As the UK’s lockdown intensifies, the new UK Profit Monitor from Link Group shows that the UK’s listed companies face this unprecedented challenge in an unusually weak state. Even before the Covid-19 crisis their revenues and profits were in a prolonged earnings recession. Fewer companies have reported rising profits than any time since 2009. Their profit margins are far below historic highs.
Results reported during Q1 (before any Covid-19 effect hit companies) show that the UK’s listed companies saw revenues fall for the second quarter in a row. There have only been four quarters in the last eight years where the decline in revenues was so broadly spread across different sectors. In Q1, revenues fell 2.4% with the greatest impact coming from the oil sector (suffering lower oil prices even before the price war began), banks, and utilities.
As a result, the UK’s earnings recession deepened and widened, with pre-tax profits plunging 29.8% year-on-year. Even allowing for big one-offs, earnings were down for the third consecutive quarter, with the decline affecting large and small companies alike. Moreover, the rate of decline has been accelerating. The UK’s earnings recession has been getting longer, deeper, and broader, even before Covid-19’s impact hit.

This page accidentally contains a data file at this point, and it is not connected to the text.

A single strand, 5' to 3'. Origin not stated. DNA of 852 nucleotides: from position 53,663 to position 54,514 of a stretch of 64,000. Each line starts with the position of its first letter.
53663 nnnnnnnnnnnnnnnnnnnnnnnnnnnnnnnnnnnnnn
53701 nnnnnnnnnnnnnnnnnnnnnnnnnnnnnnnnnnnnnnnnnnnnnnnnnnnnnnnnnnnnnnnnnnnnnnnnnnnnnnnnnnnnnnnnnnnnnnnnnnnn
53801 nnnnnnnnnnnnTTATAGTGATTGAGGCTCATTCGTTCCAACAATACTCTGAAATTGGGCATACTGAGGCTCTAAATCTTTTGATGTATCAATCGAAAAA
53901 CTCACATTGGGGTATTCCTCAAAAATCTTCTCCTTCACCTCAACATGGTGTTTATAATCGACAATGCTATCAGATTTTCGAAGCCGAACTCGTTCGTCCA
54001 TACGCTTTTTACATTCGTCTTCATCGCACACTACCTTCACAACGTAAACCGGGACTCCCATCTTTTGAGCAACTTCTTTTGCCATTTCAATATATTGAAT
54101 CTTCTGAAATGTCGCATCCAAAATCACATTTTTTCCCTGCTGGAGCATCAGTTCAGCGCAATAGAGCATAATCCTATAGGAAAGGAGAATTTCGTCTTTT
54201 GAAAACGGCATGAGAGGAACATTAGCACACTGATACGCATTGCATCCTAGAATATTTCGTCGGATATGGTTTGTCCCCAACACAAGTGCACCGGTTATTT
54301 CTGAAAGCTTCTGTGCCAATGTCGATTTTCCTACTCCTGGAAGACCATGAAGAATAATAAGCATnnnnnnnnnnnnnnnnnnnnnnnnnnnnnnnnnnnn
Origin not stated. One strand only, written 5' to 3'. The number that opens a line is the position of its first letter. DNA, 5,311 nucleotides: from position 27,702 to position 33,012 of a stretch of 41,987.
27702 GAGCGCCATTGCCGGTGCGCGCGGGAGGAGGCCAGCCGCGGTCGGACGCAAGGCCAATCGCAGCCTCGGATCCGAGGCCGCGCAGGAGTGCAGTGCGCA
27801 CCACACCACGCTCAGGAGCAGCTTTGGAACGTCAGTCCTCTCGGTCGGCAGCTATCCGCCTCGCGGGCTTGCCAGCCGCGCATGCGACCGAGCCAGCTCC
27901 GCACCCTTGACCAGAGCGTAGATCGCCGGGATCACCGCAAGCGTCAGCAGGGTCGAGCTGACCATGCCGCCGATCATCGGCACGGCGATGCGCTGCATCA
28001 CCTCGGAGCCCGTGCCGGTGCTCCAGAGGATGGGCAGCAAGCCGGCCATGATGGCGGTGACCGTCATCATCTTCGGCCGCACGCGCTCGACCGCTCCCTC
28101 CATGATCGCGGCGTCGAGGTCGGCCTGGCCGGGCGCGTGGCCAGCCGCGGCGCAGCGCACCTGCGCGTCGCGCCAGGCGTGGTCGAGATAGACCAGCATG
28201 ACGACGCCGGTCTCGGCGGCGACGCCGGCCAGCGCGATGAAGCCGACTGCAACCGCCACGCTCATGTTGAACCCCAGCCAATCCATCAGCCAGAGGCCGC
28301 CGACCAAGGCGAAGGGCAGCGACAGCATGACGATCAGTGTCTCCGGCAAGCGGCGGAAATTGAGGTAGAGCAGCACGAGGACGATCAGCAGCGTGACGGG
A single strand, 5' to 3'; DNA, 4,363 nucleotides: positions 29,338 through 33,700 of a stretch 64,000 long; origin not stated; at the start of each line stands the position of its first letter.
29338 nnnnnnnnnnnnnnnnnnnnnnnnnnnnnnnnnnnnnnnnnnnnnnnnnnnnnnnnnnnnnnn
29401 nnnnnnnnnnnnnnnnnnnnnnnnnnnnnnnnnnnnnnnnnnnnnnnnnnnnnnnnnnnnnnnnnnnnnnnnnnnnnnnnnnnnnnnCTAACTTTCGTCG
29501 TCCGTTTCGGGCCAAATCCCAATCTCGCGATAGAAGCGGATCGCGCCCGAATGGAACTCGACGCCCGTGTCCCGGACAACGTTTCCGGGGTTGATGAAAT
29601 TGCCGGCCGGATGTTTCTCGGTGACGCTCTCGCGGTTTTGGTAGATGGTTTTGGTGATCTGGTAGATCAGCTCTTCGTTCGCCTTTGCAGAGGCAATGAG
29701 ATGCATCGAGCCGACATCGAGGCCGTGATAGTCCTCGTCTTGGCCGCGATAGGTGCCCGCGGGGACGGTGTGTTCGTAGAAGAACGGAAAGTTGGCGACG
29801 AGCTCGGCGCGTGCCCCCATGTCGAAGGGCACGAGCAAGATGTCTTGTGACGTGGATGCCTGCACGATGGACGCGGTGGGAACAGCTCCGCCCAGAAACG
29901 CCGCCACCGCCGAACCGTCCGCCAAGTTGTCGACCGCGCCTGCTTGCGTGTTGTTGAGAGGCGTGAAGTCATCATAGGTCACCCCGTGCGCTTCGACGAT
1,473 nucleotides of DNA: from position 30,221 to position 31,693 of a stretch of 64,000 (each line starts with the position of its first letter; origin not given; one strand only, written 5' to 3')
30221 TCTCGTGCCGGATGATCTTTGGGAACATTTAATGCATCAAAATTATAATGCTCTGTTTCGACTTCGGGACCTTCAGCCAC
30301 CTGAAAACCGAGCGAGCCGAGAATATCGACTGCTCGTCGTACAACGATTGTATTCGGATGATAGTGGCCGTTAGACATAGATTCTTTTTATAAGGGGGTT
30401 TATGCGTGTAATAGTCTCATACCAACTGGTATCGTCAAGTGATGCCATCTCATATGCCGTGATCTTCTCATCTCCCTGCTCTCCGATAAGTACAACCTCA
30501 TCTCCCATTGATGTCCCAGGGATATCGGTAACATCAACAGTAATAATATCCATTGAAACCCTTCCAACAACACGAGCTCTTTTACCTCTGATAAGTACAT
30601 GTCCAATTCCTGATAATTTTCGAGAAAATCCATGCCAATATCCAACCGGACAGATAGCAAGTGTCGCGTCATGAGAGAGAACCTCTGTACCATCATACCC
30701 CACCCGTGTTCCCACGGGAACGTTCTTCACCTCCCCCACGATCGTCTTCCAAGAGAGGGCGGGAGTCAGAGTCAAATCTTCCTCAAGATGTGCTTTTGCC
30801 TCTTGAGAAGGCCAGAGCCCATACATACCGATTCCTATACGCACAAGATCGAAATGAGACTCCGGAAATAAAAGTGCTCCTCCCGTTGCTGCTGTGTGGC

This is not just down to a few big companies. In the last quarter, just 42% of companies managed to grow their bottom line year-on-year, the lowest proportion since 2009. This proportion has been in decline, quarter in, quarter out, for two-and-a-half years. At the worst point in the 2009 recession, less than a third of companies reported higher profits. Link Group thinks it will go lower in the recession to come.
If we look at the full twelve-month picture, rather than just the latest quarter, UK companies have booked profits of £166.9bn. That’s 5.7% less than the £176.9bn they made fully twelve years ago in 2007 just before the last recession hit. If we take inflation into account, profits booked in the last year are around a third lower than in 2007. Revenues are three-fifths higher, or one fifth higher in real terms. Profits lagging so far behind revenue growth means margins have much less fat in them than they did ahead of the 2008-9 downturn. Over the last twelve months, UK plc has generated profits of just £8.30 on every £100 of sales, compared to £14 in 2007.
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